Published on March 21st, 2015 | by Maxime Grandin


Artikkel er gjengitt med tillatelse fra Maxime Grandin

Today, on 20 March 2015, Svalbard was clearly the best place to observe the total solar eclipse. As most of Europe benefited from partial occultation of the sun (as well as cloudy conditions, or so I have heard), only two places could enjoy totality: the Faroe Islands and Svalbard. It seems that the weather was quite cloudy on the Faroe Islands, unfortunately for the tourists and journalists who had travelled there in hope of seeing the eclipse. On Svalbard, though, we could not have wished for a better day! The sun was shining (well, except during the total phase) and no clouds were in sight, contrary to most (ahem, almost all) of the days before since its return.

Many visitors (rumours claim about 5000) came to the archipelago for the occasion, and the hotels had got fully booked as early as several years ago (or so I heard). Contrary to what we feared, no real food shortage happened in the shop, and all in all everything went fine. But let’s go back to the beginning.

Last weekend, I already started to get prepared for the eclipse. As I was really motivated in trying to take pictures, I made a solar filter for my camera, necessary during the partial phases. During the whole week, I could not help checking the weather forecast every now and then, although I was aware of the fact that the predictions would not necessarily reflect the actual weather. But only yesterday evening did I get really excited, after attending the eclipse warm-up talk held at UNIS. Following the advice given by the speakers, I carefully planned the settings to use for my camera on a quite detailed timeline, and practiced to check its feasibility.

This morning, the weather conditions were, as I said, unexpectedly great. At 09:00, a bus took a group of students – of which I was part – to the former aurora station, down in the valley. Indeed, during the totality phase, the sun was behind a mountain as seen from Longyearbyen; thus it was smart to get out of the settlement…

Upon arrival on the spot, everybody started to get prepared, setting up tripods and cameras, some of us patrolling to watch for potential polar bears (which fortunately never showed up). A solar projection screen was also installed, revealing one sunspot too small to be visible to the naked eye (it can be seen on some of the pictures above, though).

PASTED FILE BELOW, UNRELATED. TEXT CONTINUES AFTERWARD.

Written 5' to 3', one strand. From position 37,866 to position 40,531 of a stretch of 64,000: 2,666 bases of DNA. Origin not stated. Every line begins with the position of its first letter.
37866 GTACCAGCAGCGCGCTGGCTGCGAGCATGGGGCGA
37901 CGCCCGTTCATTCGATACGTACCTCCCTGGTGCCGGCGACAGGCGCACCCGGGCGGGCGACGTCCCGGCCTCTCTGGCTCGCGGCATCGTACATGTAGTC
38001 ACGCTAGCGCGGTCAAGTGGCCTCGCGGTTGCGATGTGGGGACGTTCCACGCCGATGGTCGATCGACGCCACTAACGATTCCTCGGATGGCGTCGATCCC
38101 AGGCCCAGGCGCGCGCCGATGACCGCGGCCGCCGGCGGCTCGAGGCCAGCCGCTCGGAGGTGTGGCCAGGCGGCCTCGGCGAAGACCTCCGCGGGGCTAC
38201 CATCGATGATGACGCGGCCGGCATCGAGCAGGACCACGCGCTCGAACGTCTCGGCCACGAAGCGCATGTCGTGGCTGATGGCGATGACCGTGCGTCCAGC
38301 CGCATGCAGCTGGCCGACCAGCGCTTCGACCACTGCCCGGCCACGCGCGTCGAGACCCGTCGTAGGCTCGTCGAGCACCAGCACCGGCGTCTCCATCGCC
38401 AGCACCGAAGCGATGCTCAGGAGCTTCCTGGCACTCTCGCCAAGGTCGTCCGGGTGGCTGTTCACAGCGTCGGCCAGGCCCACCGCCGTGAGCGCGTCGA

At 10:10:53, the eclipse began. Wearing the special protection glasses offered by UNIS, people could observe the sun being bitten more and more deeply by the moon. Because of the excitation (or maybe because of the -16°C-cold), many of us were hopping around. A few minutes before totality, the light started to feel slightly dimmer and more orange. But everything happened during the last thirty seconds before complete occultation of the sun, when light rays started to swipe across the ground and luminosity decreased very rapidly. At some point, the mountains about twenty miles to the southwest were in the shadow of the moon, just a few seconds before us. During that time, I followed meticulously my picture timeline, looking alternatively at my watch, my camera and (of course) the sun and around myself. At 11:10:43, the totality started. I have to say that, although I had tried to guess how it would feel like, I was very far from imagining how odd an impression it gives to see a black sun, surrounded by a bright-but-not-blinding corona. It was definitely not night-dark, though. I did not feel that 2 min 27 s had passed when the totality came to its end. Looking at the remote mountains and realizing that they were (already) sunlit again, while we were still in the shade for a few more seconds, was very strange. Somehow unreal. So, at 11:13:11, I took a few more pictures of the diamond ring effect, and then that was it.

The second partial phase clearly felt less exciting, as people were starting to get cold, especially in the feet, but still it went quite fast. The pictures seemed promising and everybody was smiling and happy. I kept on taking pictures until the very end of the eclipse, at 12:12:22. Back to Sjøskrenten (the student housing), I realize how lucky I have been to live such an amazing experience. And I assume that I may for some reason travel to Spain at some point in August 2026…

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Photography credits: Maxime Grandin

Maxime Grandin is a french student who is preparing his PhD in space physics at Sodankylä Geophysical Observatory, an independent department of the University of Oulu (Finland), with a co-supervision by the University of Toulouse 3. He is now taking a semester of courses in Arctic Geophysics at UNIS, to fulfil his academic study requirements from the University of Oulu.

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